If you like your dance virtuosic, spiritually uplifting and socially conscious, don't miss Philadanco, now at the Kimmel Center. Founded in 1970 by Joan Myers Brown, this versatile 17-member troupe is Philly's most widely touring dance company. With good reason.
Seen here in works by Philadelphia choreographers Zane Booker, Gene Hill Sagan, and Rennie Harris, and in Talley Beatty's 1947 Southern Landscape, the company is eloquent in movement languages encompassing ballet, modern dance with African and Afro-Caribbean inflections, and all-out hip-hop.
The two choreographers with the deepest connections to the company are represented by works featuring ballet-based lyrical dancing. Sagan's La Valse, long in the company's repertoire, is a confection set to Ravel, and relies on the drama of a dark space and black swirling skirts.
Booker's In Between Time, a world premiere, highlights his ease with inventive partnering. Some mid-air shifts of direction evinced audible gasps of surprise. Set to brassy Chuck Mangione music, the piece is both well-ordered and heroic, with big buildups and subtler moments of walking or precarious but joyous balance.
Most striking on the program is the pairing of Beatty's historic masterwork with a new work by Harris, who might be seen as a contemporary equivalent. Beatty, formed under the tutelage of Katherine Dunham, embraced the movement of Africans in diaspora. Harris embraces movement coming from the streets; his mission is to honor hip-hop as an indigenous form of dance, distinct from its showbiz representation. Both artists grapple with issues of oppression and redemption, from Reconstruction times to today.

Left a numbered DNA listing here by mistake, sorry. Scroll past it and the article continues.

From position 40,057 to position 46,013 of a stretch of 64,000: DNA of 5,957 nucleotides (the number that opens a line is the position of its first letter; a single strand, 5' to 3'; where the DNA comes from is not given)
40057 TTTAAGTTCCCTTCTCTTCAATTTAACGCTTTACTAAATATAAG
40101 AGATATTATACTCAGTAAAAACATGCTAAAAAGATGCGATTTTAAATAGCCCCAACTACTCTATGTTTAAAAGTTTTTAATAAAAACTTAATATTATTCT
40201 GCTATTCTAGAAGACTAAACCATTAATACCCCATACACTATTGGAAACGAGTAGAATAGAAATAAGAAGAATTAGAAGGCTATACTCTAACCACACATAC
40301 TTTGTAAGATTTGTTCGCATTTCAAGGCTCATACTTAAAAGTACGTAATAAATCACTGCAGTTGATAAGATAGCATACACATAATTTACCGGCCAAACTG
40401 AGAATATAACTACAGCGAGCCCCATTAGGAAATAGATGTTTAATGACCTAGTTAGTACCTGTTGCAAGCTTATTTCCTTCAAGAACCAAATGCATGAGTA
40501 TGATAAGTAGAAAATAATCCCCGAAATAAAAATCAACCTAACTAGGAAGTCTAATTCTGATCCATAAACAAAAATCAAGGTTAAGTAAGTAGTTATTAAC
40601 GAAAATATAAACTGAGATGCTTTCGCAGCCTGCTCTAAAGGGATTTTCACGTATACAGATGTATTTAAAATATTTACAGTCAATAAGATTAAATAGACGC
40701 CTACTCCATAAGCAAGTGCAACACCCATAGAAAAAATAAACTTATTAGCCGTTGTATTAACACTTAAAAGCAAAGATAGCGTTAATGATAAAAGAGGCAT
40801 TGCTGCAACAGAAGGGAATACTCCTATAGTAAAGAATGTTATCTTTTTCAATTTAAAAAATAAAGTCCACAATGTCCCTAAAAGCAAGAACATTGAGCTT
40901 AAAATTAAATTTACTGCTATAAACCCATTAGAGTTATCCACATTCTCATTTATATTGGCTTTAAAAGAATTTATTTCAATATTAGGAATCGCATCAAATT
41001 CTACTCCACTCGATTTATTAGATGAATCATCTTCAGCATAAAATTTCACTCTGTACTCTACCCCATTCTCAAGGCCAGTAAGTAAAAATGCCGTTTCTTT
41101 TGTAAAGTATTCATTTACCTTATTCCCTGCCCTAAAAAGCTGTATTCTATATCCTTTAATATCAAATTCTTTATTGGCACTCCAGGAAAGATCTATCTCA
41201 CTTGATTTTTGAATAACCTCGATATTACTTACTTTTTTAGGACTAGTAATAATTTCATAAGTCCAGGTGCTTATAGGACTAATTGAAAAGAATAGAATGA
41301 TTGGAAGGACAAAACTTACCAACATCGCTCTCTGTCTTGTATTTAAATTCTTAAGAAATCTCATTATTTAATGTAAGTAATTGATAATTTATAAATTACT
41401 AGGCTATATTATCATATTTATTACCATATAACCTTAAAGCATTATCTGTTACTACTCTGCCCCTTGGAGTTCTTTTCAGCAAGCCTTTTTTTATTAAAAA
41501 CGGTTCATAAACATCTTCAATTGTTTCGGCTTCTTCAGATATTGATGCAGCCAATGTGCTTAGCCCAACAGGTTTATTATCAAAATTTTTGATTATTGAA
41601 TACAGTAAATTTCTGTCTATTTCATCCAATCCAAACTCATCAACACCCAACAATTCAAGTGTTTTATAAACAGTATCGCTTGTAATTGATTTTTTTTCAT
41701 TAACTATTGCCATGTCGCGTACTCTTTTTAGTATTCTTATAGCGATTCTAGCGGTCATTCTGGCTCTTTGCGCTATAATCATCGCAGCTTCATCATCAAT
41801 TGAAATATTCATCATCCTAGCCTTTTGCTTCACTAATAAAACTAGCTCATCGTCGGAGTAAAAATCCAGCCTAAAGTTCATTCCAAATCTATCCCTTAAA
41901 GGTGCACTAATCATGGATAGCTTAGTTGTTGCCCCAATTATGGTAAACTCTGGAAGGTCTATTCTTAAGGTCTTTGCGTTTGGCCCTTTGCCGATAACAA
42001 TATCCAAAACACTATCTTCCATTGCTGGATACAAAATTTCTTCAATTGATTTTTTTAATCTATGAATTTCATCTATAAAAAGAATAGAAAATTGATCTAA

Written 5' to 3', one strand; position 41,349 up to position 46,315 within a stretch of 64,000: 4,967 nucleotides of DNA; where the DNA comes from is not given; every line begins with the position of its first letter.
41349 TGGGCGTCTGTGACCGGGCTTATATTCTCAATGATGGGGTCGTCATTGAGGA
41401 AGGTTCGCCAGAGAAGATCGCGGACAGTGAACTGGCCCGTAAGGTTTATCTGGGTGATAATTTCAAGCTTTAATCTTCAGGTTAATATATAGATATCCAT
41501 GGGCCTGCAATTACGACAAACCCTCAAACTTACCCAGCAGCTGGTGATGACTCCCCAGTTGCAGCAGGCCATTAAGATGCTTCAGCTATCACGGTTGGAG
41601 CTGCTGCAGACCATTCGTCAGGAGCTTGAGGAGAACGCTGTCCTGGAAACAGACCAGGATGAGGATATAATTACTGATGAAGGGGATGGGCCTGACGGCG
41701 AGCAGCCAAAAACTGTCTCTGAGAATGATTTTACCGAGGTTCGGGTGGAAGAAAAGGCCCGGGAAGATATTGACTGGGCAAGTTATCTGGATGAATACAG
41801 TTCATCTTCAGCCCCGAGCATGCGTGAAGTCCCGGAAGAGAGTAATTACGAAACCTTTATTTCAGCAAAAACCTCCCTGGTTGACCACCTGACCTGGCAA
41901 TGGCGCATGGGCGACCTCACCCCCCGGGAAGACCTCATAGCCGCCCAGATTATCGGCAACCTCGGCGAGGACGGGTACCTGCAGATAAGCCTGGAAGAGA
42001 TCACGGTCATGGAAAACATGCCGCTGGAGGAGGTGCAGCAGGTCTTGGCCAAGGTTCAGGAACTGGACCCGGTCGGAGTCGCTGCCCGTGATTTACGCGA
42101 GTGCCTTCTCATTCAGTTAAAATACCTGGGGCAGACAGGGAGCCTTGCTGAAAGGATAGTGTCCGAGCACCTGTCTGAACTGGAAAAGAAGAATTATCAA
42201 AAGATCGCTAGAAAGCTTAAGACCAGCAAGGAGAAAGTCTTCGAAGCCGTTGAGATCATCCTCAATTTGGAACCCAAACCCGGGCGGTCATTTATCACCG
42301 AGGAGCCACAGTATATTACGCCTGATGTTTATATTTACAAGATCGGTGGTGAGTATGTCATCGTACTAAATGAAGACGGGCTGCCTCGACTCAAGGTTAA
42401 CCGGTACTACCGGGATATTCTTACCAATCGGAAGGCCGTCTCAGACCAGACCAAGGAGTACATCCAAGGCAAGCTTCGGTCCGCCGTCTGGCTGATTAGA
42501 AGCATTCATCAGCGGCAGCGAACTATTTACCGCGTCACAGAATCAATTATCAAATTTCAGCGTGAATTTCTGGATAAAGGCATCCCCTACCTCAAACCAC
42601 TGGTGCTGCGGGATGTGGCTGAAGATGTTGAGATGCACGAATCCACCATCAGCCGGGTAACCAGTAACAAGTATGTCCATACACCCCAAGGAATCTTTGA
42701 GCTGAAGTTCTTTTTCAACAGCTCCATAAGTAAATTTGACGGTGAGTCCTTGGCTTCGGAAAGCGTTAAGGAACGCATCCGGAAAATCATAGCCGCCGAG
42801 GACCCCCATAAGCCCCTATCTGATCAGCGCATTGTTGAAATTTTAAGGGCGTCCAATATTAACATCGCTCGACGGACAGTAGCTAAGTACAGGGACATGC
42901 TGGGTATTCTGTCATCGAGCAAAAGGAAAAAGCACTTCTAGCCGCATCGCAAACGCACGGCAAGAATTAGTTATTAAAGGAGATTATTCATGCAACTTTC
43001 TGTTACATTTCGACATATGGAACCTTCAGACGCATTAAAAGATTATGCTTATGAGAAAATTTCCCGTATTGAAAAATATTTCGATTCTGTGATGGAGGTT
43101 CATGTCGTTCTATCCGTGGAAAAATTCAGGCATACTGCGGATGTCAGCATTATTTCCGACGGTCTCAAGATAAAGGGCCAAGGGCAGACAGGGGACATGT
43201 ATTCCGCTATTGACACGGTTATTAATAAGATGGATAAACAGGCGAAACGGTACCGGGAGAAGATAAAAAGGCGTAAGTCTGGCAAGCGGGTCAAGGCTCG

Philadelphia Experiment, a premiere, shows above all Harris's unquenchable appetite for movement. It's as if his innards won't let him stop rethinking a rhythm, finding a surprise slide, popping out or down, or slowly snaking around a wide hip circle. He plays his material out like a clever card shark, revealing just enough, then - wham! Gotcha. Unison groupings wash over the space, first hunkering low and understated, then getting brash and acrobatic as black-and-white videos of the Philly streets give way to saturated backdrop color.
Southern Landscape with the full company delivers movement of remarkable force and purity in a portrayal of post-Civil War former slaves. This reconstruction (initially in partnership with Bryn Mawr College and Temple University, with funding from Dance Advance), is now part of the NEA's American Masterpieces Dance Initiative. Its six sections, to spirituals and live vocal, include a jubilant "Ring Shout," with pliant feet and complex counter-rhythms, and the unforgettable "Mourners Bench," danced from way deep with stunning economy by Gary Jeter II.
Worth the ticket price alone is a raise-the-roof finale to what may be Aretha Franklin's most inspired singing ever, the hymn "Old Landmark" (not credited in the program). Beatty packs as much exuberance on the stage as it can possibly hold, with the women's frilly skirts flying in barrel turns and the assembly rising in split leaps to match Aretha's soaring vocals.